After returning from Honduras, I wanted to fill in the gaps of my pop culture. So far, Fringe and Orphan Black are the two programs I've found worth watching.
A while back, I reviewed Fringe's science book without having seen the program (I did hunt down the pilot). I rather like the program. It has a quirky combination of unlikely science, real science, SF, fantasy, mystery, suspense, horror, and humor.
It has a thing for madness, too. Whenever our protag experiences something paranormal, she has to tell her boss and friends that she's not crazy but... The kind of thing likely to get you committed in real life. Instead, they reassure her what a good agent she is.
Most intriguingly is how it pits mad scientists vs. mad scientists, making the good ones a little bad (Walter) and the bad ones questionable and sometimes helpful (evil? corporate Massive Dynamics vs. nebulous opponents to Massive Dynamics). Each week they shuffle the baddies to keep viewers uncertain.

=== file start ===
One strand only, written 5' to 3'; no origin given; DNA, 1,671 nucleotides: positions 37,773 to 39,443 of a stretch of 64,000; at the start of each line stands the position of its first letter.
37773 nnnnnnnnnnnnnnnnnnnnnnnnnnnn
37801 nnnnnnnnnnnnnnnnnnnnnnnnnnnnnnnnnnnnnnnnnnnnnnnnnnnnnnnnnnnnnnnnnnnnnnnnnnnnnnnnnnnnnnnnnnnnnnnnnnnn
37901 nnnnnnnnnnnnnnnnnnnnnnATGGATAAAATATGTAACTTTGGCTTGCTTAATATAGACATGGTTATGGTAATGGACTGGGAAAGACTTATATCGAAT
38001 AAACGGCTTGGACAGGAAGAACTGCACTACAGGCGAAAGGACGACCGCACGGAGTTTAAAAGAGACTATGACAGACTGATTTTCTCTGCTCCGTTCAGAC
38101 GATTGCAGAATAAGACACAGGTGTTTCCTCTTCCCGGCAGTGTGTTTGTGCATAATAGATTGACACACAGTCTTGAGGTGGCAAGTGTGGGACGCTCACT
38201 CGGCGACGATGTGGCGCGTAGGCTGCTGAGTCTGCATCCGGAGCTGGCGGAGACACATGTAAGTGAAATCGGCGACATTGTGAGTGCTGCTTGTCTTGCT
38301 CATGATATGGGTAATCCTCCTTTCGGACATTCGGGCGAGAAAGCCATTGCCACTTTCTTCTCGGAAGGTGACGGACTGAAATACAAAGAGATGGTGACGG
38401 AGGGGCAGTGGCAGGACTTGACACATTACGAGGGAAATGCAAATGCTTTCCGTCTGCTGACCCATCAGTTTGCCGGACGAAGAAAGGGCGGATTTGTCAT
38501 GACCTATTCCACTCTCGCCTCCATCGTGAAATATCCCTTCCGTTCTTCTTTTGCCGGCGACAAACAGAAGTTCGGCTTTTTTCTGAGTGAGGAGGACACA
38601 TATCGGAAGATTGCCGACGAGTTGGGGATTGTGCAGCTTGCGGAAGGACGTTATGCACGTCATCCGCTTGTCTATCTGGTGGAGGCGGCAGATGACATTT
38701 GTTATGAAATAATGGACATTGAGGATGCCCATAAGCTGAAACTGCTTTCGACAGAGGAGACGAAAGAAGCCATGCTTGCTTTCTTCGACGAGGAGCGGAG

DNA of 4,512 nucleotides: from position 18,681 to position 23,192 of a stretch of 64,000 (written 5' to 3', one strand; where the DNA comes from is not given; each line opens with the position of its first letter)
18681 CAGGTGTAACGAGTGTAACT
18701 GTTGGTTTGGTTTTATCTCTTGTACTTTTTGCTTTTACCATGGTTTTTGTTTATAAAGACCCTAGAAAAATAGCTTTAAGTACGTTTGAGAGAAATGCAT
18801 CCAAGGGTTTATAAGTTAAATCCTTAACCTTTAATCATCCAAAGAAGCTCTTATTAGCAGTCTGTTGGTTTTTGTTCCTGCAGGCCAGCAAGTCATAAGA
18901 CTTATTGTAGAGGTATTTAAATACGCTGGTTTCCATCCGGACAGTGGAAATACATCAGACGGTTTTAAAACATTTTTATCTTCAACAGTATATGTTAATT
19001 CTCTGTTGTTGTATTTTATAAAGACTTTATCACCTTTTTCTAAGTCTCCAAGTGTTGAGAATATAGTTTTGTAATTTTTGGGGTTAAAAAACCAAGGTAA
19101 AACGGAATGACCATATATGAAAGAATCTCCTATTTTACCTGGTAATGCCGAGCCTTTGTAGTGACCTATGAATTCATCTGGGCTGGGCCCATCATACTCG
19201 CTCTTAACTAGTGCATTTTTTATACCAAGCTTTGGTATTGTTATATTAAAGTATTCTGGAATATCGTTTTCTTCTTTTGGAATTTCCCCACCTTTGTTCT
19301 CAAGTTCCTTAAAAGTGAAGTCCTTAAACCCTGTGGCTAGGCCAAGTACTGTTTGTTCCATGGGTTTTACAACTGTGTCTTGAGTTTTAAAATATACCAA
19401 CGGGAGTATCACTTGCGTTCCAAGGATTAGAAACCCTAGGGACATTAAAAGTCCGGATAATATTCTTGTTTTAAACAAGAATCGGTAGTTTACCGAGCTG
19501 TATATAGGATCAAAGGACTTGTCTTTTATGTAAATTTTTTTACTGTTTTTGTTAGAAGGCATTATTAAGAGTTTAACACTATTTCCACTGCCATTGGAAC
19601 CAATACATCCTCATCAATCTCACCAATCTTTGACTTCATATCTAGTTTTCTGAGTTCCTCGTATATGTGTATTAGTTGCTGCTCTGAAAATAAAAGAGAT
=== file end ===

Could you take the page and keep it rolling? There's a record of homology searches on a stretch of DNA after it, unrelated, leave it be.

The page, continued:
They do and don't glorify science of dubious merit: Do: The imagery and ideas are outlandishly cool. Don't: They assess and reassess the damage scientists have wrecked on others--usually unwilling victims.
There is some outrageously bad science, too. One episode had the common-cold virus become a gigantic slug that zips along the floor. The problem is that viruses don't move and require cells to reproduce. So if you're a product, say, a million times larger than your warehouse, how do you build and release it? How does the thing coordinate itself and give itself a large protective covering? If you're a virus, doesn't it make sense to stay where the cells are, then release when there's a bunch of you?
I'm still watching it, so the bad science hasn't impaired my enjoyment of the program.